Sheffield doll’s house built by World War I soldier is bought by mystery buyer

Hanson's employee Karl Martin with Peace Villa
Hanson's employee Karl Martin with Peace Villa
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A doll’s house built by a soldier during World War One using materials from Zeppelin bomb sites in Sheffield has been sold.

An anonymous buyer has purchased the German doll’s house, called Peace Villa, for £1,000 after it failed to sell at auction.

Hansons Auctioneers were disappointed after the house, built in 1916, failed to attract the reserve price at an auction in Derbyshire last month.

However, a UK buyer, who wishes to remain anonymous, has since contacted the auctioneers and offered to pay £1,000 for the house.

A spokesman for Hansons Auctioneers said: “The doll’s house sold to a UK private buyer for £1,000.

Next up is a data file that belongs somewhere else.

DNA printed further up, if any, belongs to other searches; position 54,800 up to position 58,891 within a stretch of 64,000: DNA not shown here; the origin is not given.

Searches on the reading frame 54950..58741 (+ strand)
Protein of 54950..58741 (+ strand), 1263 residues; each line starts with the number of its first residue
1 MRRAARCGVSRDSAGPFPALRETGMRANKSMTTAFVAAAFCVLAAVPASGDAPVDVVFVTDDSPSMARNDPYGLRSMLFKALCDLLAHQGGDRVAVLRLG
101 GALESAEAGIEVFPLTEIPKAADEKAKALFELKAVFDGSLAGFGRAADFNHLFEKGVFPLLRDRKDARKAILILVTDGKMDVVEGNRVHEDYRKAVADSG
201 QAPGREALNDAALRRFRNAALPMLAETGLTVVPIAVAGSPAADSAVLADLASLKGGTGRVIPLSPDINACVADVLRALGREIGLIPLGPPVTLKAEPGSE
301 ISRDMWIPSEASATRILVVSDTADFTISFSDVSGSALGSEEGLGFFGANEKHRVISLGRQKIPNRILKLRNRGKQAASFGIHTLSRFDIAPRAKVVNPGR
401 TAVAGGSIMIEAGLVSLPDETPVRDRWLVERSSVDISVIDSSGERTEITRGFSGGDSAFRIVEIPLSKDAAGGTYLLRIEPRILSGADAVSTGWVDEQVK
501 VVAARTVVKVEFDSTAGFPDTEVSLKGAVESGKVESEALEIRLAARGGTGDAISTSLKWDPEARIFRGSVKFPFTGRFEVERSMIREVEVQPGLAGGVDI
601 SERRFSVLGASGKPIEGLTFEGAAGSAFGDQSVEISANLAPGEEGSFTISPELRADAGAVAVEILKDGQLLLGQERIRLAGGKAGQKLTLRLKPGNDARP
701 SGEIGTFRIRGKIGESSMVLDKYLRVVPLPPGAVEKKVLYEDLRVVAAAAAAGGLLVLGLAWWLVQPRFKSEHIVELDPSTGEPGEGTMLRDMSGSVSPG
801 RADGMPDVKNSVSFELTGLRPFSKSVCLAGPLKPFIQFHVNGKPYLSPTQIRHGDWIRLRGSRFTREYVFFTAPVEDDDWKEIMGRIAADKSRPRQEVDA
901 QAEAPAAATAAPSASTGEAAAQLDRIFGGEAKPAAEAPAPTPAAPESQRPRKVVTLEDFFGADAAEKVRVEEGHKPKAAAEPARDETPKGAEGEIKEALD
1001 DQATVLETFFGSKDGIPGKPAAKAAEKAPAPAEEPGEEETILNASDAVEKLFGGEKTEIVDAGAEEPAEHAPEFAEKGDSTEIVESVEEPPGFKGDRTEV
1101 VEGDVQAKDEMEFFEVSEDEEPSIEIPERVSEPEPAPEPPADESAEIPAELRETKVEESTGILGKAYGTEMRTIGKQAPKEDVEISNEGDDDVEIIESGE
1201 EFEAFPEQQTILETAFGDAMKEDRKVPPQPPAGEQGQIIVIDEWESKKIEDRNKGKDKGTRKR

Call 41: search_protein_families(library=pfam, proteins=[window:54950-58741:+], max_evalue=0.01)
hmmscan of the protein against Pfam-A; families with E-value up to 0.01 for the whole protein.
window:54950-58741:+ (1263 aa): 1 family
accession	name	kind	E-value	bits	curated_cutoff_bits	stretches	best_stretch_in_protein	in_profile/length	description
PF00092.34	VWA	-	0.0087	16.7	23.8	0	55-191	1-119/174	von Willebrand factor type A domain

“The buyers wants to remain anonymous.

“Often when items don’t sell at action people call and put in their best offers.

“We’re thrilled it has gone to a good home. It’s a wonderful item with lots of history.”

Mystery surrounds the solider who built the house. All that is known about him is that he was lodging with the Smith family in Sheffield in 1916 and stayed with them for a number of years.

The house was built using shards of glass and wood from Zeppelin bomb sites in the Sheffield Park area of the city, some time after the first air raid on September 25, 1916. In that year, German Navy Zeppelins dropped around 20 bombs on the city, killing 28 people and demolishing nine homes and a chapel.

The house was built for the family’s two young daughters, Edith and Florence, who were aged six and eight when the soldier came to stay with them.

It remained in the family since then and when Edith and Florence died within three days of each other in 1998, it was passed to another member of the family.


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